A former Danville police officer, charged along with a private investigator friend with drug sales and conspiracy and participating in so-called "dirty DUI" cases, did nothing criminal, his attorney said Thursday.
Stephen Tanabe just put too much trust in his friend Christopher Butler, a Concord private eye known for seeking media attention to showcase his practice of hiring pretty women to help him track down cheating spouses, said attorney Daniel Russo.
"It's made him sick how he's been caught up in the web of it," Russo said outside the Walnut Creek Superior Court, where the case is being heard.
A few minutes earlier, Tanabe, a 47-year-old Alamo resident, stood with his co-defendants, Butler and Norman Wielsch, the former commander of the Central Contra Costa County Narcotic Enforcement Team.
Tanabe pleaded not guilty to charges of possessing, transporting and selling a controlled substance and to several counts involving his role in what the District Attorney's Office called a "criminal" scheme to help Butler set up men involved in contentious divorce cases to be arrested for drunken driving.
Butler and Wielsch, both 49, also pleaded not guilty to new drug charges that prosecutors added earlier this month to the original 28-count complaint. The original complaint charged them with conspiracy; selling methamphetamine, marijuana and steroids; and possessing methamphetamine, marijuana and steroids for sale. They are accused of selling drugs taken from CNET seizures and the county evidence room.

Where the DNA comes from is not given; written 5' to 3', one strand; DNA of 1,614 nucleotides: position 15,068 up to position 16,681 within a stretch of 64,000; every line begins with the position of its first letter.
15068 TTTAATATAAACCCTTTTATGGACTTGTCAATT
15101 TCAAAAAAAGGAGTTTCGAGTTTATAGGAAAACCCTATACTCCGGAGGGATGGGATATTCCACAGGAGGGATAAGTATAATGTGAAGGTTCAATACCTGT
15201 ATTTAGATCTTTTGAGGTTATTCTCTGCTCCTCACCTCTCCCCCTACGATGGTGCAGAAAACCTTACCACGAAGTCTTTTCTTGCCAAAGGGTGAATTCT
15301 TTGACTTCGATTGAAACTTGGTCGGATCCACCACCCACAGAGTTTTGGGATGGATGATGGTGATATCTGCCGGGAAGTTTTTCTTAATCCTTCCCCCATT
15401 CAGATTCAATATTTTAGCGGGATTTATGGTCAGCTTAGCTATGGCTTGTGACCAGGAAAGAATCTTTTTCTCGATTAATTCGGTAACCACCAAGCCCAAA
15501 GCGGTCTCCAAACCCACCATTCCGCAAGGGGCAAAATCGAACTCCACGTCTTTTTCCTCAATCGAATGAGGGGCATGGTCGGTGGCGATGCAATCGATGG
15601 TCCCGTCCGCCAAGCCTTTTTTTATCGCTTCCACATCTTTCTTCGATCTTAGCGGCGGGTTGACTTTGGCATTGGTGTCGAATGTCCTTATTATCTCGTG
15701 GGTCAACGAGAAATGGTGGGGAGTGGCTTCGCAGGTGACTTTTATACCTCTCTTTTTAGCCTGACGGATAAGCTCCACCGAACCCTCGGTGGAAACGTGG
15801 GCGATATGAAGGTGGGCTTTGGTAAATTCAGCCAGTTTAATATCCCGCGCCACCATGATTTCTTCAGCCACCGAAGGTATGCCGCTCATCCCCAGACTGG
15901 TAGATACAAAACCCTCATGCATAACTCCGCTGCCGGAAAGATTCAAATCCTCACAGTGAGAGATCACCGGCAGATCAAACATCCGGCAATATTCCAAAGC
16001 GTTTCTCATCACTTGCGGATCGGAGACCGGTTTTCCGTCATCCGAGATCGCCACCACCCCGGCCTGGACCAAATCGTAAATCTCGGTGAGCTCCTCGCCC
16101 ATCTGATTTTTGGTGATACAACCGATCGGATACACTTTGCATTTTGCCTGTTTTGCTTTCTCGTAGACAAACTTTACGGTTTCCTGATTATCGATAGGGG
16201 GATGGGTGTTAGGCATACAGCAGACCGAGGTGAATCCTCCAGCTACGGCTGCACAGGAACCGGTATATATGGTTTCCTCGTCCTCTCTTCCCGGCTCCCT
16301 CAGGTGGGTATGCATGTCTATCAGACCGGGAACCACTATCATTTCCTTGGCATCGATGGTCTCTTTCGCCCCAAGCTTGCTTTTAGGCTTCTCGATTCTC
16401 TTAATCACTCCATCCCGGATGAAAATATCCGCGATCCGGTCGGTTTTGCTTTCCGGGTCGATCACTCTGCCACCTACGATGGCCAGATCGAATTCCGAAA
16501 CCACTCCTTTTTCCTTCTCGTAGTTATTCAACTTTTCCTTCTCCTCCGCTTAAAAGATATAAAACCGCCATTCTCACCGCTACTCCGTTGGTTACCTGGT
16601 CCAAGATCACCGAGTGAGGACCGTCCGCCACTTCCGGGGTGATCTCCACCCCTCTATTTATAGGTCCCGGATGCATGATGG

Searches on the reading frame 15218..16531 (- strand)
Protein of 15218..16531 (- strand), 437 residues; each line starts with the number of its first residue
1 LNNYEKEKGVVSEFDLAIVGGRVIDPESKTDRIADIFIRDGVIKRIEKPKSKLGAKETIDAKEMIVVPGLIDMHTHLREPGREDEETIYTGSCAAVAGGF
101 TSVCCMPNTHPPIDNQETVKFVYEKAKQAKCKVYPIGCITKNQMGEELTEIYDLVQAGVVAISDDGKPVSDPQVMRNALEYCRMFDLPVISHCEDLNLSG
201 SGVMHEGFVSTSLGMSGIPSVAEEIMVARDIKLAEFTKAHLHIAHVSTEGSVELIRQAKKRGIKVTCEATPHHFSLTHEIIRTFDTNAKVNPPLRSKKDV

The new charges implicate Tanabe in Butler and Wielsch's alleged drug deals. The charges allege that Butler received steroids from Wielsch and gave samples and a price list to Tanabe. Tanabe then told an unnamed person that he or she could buy steroids from Butler, the charges claim.
"If my client is to be faulted for anything, it is not seeing that Butler was out there," Russo said. Tanabe's life is ruined, Russo said. While Tanabe is free on $260,000 bail, he is out of work because he , which provides contract services to Danville police. "He's already paid a penalty for associating with this person."
All three men worked at the Antioch Police Department. Tanabe worked there from 1995 to 1997 after moving to the Bay Area from Honolulu, where he had been a police officer, according to court records. Butler and Wielsch worked in Antioch until the late 1990s. Butler left to work as a private investigator and started his own firm in 2002. Wielsch worked with the state Bureau of Narcotic Enforcement for 12 years and commanded the task force that works with area police departments and is responsible for investigating mid- and high-level drug operations.
Russo said Tanabe and Butler were friends but not close friends.
Tanabe is charged with participating in two DUI setups with Butler in which Butler hired attractive women to lure men to bars and get them drunk. He would then call Tanabe and have the men arrested for drunken driving as they were leaving, according to the complaint. Prosecutors say he took a bribe as part of the scheme, but Russo denied that his client took any money from Butler.
Russo added that there was probable cause to stop and arrest the men for drunken driving because the men were seen driving in an unsafe way. He didn't just rely on a tip from someone inside the bar. Russo likened these cases to a bartender calling police to say an intoxicated patron has just left his establishment and climbed behind the wheel of a car.
"I think that when all the wash comes out it's going to be shown that Mr. Tanabe did nothing in violation of the law in relation to Mr. Butler and Mr. Wielsch."